Landlord Petition for more grace when Tenants deposit returned

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    Landlord Petition for more grace when Tenants deposit returned

    More and more landlords are finding themselves receiving letters from solicitors demanding they pay deposit penalties as a result of failing to protect tenants deposits in a DPS scheme, despite the tenant having handed back 100% of their deposit when the vacated the property after the tenancy ended. A petition has been put up to support Landlords to allow grace in light of those of have returned the tenants money back to them. The who deposit protection scheme was set up so as rouge landlords and agents could not tenants damage deposit as they use to in the past and runaway with them. Please go the government web site to you are a LANDLORD and wish to have more grace to given to you and support the good Landlords out their who do return deposits back despite genuine human errors having forgotten to protect the tenants deposit into a DPS scheme. Watch out for the petition on the government web site and if you agree please sign it.

    It will appears 1 week from now I am told.

    #2
    Grace has already been given by not making this a criminal offence. The courts can already exercise leniency by only awarding 1x the penalty. I supposes you could give them discretion to go for half or a quarter of the deposit, if there were extenuating circumstances.

    Also, if a landlord is failing to protect deposits, they are probably failing to do other things. It tends to suggest they don't have the knowledge to be a good landlord, or don't have the time to be one.

    I guess, if it had been a criminal offence, there woudln't have been many prosecutions because the authorities wouldn't have had the resources to bring them, but avoiding punishment because of public spending cuts isn't really a good excuse.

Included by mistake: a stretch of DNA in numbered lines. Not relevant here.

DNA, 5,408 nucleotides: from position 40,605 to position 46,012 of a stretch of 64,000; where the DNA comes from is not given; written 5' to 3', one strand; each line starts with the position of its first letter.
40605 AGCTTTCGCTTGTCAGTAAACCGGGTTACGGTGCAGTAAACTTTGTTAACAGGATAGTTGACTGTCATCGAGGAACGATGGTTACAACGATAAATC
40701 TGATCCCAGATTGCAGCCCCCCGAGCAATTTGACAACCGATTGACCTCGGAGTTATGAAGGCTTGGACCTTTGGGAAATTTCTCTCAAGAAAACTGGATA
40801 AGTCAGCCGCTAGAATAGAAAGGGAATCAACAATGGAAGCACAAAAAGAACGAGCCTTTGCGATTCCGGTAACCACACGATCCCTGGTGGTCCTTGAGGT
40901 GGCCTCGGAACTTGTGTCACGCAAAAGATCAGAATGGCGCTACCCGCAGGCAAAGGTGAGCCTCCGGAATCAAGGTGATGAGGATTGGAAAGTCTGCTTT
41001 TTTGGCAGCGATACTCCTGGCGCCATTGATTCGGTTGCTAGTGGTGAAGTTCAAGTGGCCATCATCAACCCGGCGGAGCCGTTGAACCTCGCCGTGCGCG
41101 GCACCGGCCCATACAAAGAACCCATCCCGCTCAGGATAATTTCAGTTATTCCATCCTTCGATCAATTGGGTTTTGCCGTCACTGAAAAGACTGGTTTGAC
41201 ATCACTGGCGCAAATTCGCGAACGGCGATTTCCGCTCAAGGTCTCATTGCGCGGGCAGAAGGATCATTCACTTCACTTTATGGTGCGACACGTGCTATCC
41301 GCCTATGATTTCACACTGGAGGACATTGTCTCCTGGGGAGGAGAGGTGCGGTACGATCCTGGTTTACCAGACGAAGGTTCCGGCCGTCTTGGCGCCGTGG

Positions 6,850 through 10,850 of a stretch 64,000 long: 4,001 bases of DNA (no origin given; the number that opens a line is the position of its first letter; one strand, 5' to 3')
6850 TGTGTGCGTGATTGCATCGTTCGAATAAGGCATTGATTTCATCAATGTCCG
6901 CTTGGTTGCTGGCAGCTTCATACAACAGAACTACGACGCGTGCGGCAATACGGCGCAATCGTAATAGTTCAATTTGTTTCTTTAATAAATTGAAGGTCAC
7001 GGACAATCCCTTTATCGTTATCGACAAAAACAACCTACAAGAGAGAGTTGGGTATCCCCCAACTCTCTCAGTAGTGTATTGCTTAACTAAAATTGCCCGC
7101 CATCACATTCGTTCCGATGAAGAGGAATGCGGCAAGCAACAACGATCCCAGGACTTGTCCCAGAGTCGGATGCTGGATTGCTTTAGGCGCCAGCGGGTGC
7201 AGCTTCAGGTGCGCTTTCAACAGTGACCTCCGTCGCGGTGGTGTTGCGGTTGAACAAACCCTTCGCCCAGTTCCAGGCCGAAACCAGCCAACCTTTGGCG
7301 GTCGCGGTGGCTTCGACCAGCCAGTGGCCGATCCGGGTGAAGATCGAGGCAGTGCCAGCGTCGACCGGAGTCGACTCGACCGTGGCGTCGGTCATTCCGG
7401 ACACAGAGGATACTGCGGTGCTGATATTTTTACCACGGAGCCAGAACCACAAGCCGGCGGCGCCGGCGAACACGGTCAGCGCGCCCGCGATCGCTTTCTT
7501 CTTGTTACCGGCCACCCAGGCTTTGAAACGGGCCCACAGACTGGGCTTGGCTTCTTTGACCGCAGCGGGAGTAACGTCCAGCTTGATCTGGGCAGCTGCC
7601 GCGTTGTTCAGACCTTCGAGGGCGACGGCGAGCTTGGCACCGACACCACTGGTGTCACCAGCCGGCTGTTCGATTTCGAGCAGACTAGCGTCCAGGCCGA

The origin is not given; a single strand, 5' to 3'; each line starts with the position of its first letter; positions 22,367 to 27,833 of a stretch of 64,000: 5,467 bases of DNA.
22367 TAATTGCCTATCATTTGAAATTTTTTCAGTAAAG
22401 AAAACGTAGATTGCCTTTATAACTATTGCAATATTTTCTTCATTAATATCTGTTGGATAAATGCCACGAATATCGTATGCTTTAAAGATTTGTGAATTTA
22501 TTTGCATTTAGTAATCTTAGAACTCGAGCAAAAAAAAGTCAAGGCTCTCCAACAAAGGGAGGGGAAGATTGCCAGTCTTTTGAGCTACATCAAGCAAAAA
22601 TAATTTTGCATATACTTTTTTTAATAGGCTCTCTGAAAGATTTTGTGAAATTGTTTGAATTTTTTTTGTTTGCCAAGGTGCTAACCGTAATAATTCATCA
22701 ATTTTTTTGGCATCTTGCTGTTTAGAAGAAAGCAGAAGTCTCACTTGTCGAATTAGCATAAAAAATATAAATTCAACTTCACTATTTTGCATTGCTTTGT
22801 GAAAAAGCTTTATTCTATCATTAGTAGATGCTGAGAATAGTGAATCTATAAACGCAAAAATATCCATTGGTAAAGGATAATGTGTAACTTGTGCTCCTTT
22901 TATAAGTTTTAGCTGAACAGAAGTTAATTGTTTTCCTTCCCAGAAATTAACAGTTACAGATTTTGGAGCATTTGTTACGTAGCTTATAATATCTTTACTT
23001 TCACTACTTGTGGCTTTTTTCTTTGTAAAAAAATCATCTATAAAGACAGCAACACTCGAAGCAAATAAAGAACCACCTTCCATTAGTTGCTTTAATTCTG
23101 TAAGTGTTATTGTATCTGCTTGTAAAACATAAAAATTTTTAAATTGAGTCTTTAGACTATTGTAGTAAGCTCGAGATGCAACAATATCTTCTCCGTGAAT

You should probably look at cases to see what penalty actually gets awarded in the sort of mitigated case you describe. If it is anything more than 1x, that would indicate that the courts wouldn't be inclined to reduce or waive the penalty.

    Comment


      #3
      If a landlord forgets to do something they've been legally required to do for 15 years, which they have 30 days to do and which takes about an hour to do (most of which is printing!) they probably deserve a penalty.

      What's more concerning is that people have found out how to make a fortune with the legal action costs - the court may award a 1 x penalty (allowing for the landlord's return of the deposit with no quibble), but the legal costs from the no-win no-fee solicitor will be massive by comparison.
      When I post, I am expressing an opinion - feel free to disagree, I have been wrong before.
      Please don't act on my suggestions without checking with a grown-up (ideally some kind of expert).

      Comment


        #4
        Can you tell PPI is coming to an end?

        Comment


          #5
          You can claim for PPI refund from Co until 29/8/19, provided process is initiated.
          Some form of PPI is likely to continue after 29/8, but you won't be able to reclaim it.

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            #6
            I think the reference to PPI claims ending was that the contingency fee lawyer firms are looking for new types of cases that are not accident based.

            It could get interesting if one starts getting cold calls, and TV and newspaper advertising, as I suspect most victims of deposit mishandling probably don't know the penalty is possible, or even that their landlord has to protect the deposit. It may be in the how to rent booklet, but most people don't read such documents.

            Comment


              #7
              Originally posted by LANDLORD2020UK View Post
              The who deposit protection scheme was set up so as rouge landlords and agents could not tenants damage deposit as they use to in the past and runaway with them.
              Apart from the above comments, that's the flaw in your approach -- this is not why the scheme was set up (or designed in the way it was) - or at least not the major reason.

              Comment


                #8
                yes, it is unfortunate that people who do not know the law are being penalised, but part of being in business is knowing the laws that apply to that business.

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